In midst of fall sports season, hydration becomes a priority

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Kendel Malcolm

The football team has coaches who emphasize the importance of hydration, both on and off the field.

Composing more than half of the human body, water is used for many vital functions: circulation, muscle movement, brain activity––water is the oil for the bodily engine. Each human cell and organ is suspended in a fluid made of mostly water. Through normal bodily functions such as perspiration, digestion, and breathing, the body constantly loses fluids. Problems begin to arise when there isn’t a supply of water to draw on, making the output greater than the input, and leaving the human body in a situation known as dehydration.

On a hot summer day, most people will do anything to reach for a nice cold drink to quench their thirst. It’s common practice to crave that miracle drink––water, but unfortunately, the majority of Americans and in particular adolescents, aren’t taking this major life component seriously. 

Students should try to drink water all throughout the day, rather than just refilling after or during practice.”

— Sharon Ingalls

Dehydration isn’t always obvious, especially if the human body isn’t undergoing strenuous activity or in an abnormally hot environment. “By the time you feel thirsty, you know it’s too late, muscle cramping, nausea, light headed are all other serious symptoms,” BSM Health Aide, Sharon Ingalls said.

Many of the minor symptoms are easy to ignore or attribute to other ailments. It’s important to recognize that these symptoms may be indicators of dehydration. “[Dehydration] can really make you feel foggy and clear thinking can be muddled. Feeling tired out, nausea, muscle cramping, and stomach pain are all symptoms as well,” Ingalls said.

It’s commonly believed that one must drink at least 8 glasses, or more specifically 64 ounces, a day in order to satisfy their bodies needs, and while those measurements are a good benchmark, gauging how your body feels is more effective. If it’s hot outside or you’re planning on a big workout later in the day, you should be drinking even more water than the prescribed 8 cups. “Students should try to drink water all throughout the day, rather than just refilling after or during practice,” Ingalls said.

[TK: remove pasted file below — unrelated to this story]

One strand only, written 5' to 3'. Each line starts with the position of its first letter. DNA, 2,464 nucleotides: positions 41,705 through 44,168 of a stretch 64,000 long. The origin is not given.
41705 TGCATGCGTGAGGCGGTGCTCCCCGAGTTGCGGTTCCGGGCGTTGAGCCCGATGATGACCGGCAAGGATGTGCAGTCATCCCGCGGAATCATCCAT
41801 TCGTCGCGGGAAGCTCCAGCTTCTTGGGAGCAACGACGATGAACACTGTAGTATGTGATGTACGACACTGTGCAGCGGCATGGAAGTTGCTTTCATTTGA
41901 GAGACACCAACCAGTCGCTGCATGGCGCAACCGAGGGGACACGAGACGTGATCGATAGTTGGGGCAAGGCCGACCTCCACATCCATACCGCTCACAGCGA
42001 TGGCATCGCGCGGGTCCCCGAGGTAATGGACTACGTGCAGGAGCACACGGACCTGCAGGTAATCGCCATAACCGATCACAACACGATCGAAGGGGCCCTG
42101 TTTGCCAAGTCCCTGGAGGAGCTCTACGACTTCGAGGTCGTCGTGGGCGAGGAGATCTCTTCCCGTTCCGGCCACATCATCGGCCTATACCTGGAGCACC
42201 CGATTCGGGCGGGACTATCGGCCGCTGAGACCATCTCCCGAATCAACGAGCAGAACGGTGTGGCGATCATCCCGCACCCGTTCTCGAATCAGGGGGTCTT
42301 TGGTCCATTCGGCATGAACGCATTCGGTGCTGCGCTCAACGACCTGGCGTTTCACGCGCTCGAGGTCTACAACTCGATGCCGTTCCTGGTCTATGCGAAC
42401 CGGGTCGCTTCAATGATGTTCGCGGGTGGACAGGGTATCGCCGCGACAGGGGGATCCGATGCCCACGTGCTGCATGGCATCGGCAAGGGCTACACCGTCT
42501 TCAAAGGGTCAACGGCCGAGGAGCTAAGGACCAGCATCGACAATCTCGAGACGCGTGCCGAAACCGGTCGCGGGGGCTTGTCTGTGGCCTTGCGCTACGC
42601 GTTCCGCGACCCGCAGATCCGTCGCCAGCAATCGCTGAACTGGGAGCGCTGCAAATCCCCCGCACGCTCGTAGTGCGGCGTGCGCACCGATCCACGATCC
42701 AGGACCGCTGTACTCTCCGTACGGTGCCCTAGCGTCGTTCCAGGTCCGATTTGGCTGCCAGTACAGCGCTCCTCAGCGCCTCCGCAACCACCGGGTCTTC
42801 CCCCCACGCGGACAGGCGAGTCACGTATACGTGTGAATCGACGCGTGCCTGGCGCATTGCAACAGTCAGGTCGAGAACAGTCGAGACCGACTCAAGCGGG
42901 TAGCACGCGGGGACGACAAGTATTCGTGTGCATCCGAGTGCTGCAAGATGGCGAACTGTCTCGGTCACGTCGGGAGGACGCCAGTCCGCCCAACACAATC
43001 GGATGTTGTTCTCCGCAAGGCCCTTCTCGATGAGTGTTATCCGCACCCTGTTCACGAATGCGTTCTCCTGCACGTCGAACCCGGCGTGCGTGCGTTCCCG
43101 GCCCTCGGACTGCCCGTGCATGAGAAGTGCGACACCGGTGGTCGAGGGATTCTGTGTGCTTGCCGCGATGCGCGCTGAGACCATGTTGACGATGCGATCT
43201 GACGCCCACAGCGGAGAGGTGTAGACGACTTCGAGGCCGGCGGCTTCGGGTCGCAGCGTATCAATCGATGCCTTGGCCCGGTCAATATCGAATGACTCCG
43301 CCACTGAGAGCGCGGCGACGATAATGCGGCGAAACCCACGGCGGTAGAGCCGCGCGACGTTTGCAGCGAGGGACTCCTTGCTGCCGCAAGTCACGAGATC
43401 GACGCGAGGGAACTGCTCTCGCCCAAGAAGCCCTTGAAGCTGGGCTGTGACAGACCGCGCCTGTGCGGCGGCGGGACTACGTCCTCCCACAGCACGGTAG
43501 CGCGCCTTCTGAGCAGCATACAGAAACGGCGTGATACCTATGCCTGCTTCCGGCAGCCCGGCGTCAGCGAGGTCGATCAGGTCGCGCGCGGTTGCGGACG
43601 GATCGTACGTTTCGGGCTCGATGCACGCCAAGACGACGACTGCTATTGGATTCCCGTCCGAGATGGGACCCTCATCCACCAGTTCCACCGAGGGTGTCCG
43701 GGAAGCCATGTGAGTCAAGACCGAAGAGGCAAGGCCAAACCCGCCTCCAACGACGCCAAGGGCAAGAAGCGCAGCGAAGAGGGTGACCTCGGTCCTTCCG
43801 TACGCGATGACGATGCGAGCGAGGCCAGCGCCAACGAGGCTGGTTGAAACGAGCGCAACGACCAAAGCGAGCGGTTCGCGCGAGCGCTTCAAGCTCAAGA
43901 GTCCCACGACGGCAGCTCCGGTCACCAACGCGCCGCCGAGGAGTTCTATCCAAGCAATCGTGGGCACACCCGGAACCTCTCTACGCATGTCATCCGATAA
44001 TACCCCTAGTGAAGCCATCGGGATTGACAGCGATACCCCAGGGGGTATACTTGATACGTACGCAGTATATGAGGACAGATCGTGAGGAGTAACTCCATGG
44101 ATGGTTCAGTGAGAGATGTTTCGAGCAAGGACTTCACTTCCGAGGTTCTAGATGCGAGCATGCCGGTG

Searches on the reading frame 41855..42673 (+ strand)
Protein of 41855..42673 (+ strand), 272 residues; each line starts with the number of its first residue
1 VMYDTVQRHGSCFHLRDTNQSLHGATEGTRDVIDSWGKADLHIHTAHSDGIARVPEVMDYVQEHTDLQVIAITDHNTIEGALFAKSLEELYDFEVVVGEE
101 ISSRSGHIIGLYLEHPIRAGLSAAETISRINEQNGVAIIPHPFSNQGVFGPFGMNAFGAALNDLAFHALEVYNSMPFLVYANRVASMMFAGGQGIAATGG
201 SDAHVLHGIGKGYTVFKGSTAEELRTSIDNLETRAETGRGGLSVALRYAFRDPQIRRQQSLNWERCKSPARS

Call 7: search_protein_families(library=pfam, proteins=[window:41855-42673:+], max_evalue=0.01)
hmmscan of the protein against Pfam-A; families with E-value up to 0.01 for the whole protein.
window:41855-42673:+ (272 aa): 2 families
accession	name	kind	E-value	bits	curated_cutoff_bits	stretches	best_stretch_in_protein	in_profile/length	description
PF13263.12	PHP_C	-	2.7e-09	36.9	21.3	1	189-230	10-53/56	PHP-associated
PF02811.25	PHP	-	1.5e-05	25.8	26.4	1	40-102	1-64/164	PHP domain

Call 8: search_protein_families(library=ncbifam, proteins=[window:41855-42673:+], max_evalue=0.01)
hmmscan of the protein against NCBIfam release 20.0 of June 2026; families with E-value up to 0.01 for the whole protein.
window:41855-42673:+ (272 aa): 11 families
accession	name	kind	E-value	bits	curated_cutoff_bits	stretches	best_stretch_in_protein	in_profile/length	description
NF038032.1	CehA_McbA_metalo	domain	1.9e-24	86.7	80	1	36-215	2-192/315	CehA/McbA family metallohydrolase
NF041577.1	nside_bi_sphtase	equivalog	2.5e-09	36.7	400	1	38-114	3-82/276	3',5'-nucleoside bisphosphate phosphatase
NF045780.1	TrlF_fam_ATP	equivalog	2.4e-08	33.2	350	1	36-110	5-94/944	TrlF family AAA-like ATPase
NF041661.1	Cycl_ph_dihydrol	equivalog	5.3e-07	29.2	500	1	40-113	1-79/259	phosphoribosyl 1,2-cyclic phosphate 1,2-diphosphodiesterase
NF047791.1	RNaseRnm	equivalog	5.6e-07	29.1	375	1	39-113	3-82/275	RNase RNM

BSM’s cross country team has been struggling with hydration during this season. Because running with water isn’t always an option, it’s even more vital that the team fills up on water hours before before they lace up their running shoes. “A lot of the cross country team has been having a hard time this season. People push themselves too hard and they often faint as a result,” cross country captain Sammy Rude, cross country captain, said.

The football team also recognizes the importance of hydration. “Our coach tells us that we should always get water when we need it. He tells us that we need to stay hydrated all week long, not just on the day of the game,” senior football player Jack Goldstein said. As a result, it’s not uncommon to see water bottles clutched in the hands of football players everyday at school.

Countless studies have shown that a simple improvement of a few glasses extra of water a day can dramatically improve the way one feels, performs in different tasks, and even thinks. Running low on water can affect students’ performances in the classroom. All too often, test scores and high note retention are jeopardized.

Thanks to the new water-bottle fill stations as well as the new Hydration Station located in the commons cafeteria, students no longer have an excuse to skip out on their eight glasses at BSM.